Invasive sinus aspergillosis infection has been reported with increasing frequency in the last decade, especially, in immunocompromised patients with chronic invasive sinus aspergillosis (CISA). The gold standard for treatment has been wide surgical debridement, intravenous administration of antifungal agents, such as amphotericin B, but the prognosis remains poor. Newer antifungal agents are being tried but no standard treatment option with new antifungal agents has yet been established for chronic invasive fungal sinusitis. Therefore, we undertook this study to evaluate the efficacy of voriconazole in patients of chronic invasive sinus aspergillosis.
Materials and methods
This study is a prospective randomized unblinded study with primary aim of evaluating the feasibility and effectivity of voriconazole in patients of chronic invasive sinus aspergillosis with intraorbital or intracranial extension, and secondarily to compare voriconazole with amphotericin B therapy in patients with chronic invasive sinus aspergillosis.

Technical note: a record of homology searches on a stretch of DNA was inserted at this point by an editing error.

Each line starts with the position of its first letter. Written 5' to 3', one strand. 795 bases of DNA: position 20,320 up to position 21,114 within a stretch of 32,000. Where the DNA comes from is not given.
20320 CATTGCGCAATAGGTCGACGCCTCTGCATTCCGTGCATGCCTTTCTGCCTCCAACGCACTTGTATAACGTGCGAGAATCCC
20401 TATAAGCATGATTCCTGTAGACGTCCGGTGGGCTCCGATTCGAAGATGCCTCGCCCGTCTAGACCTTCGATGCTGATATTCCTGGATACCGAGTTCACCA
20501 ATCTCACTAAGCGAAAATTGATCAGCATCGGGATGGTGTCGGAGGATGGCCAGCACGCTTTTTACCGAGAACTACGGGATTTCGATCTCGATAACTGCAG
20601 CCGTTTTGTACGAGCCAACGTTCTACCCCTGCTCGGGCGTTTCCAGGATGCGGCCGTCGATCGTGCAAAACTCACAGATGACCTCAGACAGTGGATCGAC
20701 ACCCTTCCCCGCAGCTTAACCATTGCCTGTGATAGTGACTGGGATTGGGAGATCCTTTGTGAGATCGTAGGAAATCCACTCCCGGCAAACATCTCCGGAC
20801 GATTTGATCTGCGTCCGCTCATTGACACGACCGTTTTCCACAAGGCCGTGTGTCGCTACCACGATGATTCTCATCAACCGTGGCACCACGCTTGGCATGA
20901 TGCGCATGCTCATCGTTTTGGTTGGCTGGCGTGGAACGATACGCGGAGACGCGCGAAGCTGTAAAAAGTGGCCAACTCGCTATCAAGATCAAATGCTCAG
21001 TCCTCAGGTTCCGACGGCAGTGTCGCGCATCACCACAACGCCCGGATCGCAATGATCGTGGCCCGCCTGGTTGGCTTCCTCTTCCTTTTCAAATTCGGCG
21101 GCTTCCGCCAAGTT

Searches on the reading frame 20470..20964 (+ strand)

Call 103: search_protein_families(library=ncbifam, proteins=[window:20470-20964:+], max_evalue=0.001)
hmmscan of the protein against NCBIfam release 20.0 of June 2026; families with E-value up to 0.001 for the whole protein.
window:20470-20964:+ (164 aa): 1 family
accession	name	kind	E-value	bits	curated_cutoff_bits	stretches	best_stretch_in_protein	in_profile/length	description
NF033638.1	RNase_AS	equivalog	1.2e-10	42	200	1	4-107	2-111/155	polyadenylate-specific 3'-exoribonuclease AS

Observations and results
Thirty-three patients who fulfilled the eligibility criteria were included in this study. There were 18 patients enrolled in group I who received amphotericin therapy and 15 patients in group II who received voriconazole therapy. Out of 33 patients, 9 patients had complete response, 10 had partial response, in eight patients disease became stable and there were seven failures. Overall 50% patients had a successful outcome in group I, whereas 60% had a successful outcome in group II receiving oral voriconazole. On comparing only in extradural group, 5/10 had a successful outcome in group I receiving amphotericin B, whereas 8/12 (66.7%) had a successful outcome in group 2 receiving voriconazole. There was significant difference between adverse reactions of the two drugs, with amphotericin B having a significant renal and cardiotoxicity as compared to voriconazole; though patients on voriconazole developed skin rashes which were transient and disappeared on completion of the therapy.
The present series demonstrates that oral voriconazole can be the primary line of therapy in chronic invasive sinus aspergillosis in carefully monitored immunocompetent cases. Multicentric, randomized studies are required to define disease definition, duration and successful outcome.